I certainly don’t mean that behavior has nothing to do with poverty. And frankly, I’m neither an anthropologist nor a sociologist and have done no fieldwork on the issue. But this: “behavior affects poverty” is not Lewis’ thesis. His thesis was closer to, “sexual immorality and licentiousness, as well as a willful disregard of the excellent advice of their betters causes poverty.” I should think that any cursory glance through the celebrity tabloids would remind us that lots and lots of really wealthy people lead dissipated and licentious lives. And Lewis’ work, among others, helps obscure the fact that lots and lots of grindingly poor people lead lives of scrupulous sexual morality–many of them, I’d wager, just in order not to be branded with Lewis’ iron.

The problem with Lewis’ thesis was not that he was looking for connections between behavior and poverty–it’s that all of his answers were presupposed in his questions.

The good news

The good news is that this article finally got me around to posting a dissertation chapter, which I’d been meaning to do for a while. It’s not perfectly digitized (I was just reminded that links back from the footnotes would be nice), but it’s a start. This is my chapter on Piri Thomas’ Down These Mean Streets which I read alongside Oscar Lewis (among others). I welcome comments, critiques, and other types of thoughts. This New York Times article tells me that I really do have to get that chapter ready to publish somewhere, because we need to remember that the “Culture of Poverty” was debunked almost the moment it was first theorized by people in Lewis’ own field. Unfortunately, it was picked up mainly by politicians to promote the agenda they had in mind already: demonizing the poor.

So, yes, please study poverty! Examine it closely, and leave no stone unturned. But let that study not be a return to Oscar Lewis, except as a useful example of how scholarship can go painfully awry.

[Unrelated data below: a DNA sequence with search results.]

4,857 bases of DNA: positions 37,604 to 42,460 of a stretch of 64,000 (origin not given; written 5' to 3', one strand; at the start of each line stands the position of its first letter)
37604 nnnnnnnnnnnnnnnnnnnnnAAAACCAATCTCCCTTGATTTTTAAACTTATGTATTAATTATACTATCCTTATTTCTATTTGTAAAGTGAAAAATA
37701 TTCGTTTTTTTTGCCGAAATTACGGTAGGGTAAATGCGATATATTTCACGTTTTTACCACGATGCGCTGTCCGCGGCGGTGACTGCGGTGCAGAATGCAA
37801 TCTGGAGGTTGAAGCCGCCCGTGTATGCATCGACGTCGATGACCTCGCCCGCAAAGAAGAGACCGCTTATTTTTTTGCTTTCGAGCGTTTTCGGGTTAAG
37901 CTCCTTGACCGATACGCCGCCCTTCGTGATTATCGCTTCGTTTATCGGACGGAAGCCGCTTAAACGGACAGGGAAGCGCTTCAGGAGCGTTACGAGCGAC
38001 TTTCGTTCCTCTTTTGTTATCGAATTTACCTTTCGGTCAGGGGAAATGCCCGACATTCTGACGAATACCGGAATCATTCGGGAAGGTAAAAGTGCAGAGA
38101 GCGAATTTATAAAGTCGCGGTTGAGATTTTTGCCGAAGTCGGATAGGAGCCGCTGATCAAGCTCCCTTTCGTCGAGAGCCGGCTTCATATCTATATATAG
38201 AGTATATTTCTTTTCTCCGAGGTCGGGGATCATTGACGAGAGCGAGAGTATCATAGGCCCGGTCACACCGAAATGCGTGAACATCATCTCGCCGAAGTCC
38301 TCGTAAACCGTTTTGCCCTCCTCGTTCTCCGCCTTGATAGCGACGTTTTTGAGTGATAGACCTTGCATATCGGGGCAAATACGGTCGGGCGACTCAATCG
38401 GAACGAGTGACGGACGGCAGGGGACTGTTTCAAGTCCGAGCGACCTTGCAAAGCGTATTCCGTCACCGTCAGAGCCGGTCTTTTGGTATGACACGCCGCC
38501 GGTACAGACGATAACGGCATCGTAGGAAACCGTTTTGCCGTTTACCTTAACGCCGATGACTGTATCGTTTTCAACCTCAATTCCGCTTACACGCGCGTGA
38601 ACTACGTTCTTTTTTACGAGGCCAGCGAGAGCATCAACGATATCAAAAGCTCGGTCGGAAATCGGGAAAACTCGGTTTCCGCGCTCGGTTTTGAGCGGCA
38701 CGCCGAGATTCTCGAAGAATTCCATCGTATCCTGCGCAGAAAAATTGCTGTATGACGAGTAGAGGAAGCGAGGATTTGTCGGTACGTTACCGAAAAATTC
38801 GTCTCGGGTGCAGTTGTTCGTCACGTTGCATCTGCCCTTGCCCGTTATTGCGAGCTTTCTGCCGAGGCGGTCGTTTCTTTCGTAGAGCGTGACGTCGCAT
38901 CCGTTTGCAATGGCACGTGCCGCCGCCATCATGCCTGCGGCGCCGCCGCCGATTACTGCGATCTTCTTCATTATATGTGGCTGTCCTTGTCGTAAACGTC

Sep 142010

Third in a three-part series: First part. Second part.

Those of my readers who are in English or the other modern languages can’t help but know that this is The Week. Whether or not you’re on the job market, the buzz has started and we know that on Thursday, September 16, 2010 this years MLA Job Information List comes out. Not its final form, of course, it will be updated until the season is over. But we can feel it in the air, in the wind, in the precise amount of antacid we require, the job list is coming. And so it seems appropriate to wind up my three part series on the profession–my own sorting out of why I want to do this work and what I think this work is.

A moment on grad school

Someone said in my graduate school orientation that we should be certain to think of graduate school as professional school: that we were in training to be scholars no less than our peers in medical school were in training to be doctors. Call me young, call me naive, but that got to me. I liked it. I wonder now, though, how realistic that is. Can a person really be trained to be a scholar? At one level, this is a silly question–as silly as the errant first-year here and there over the years who has brazenly come up to me after the first class to announce that they “don’t really need” this writing class because, after all, writing “can’t be taught.” But at another level, I think that it’s a question we ought to take seriously.

What can be taught?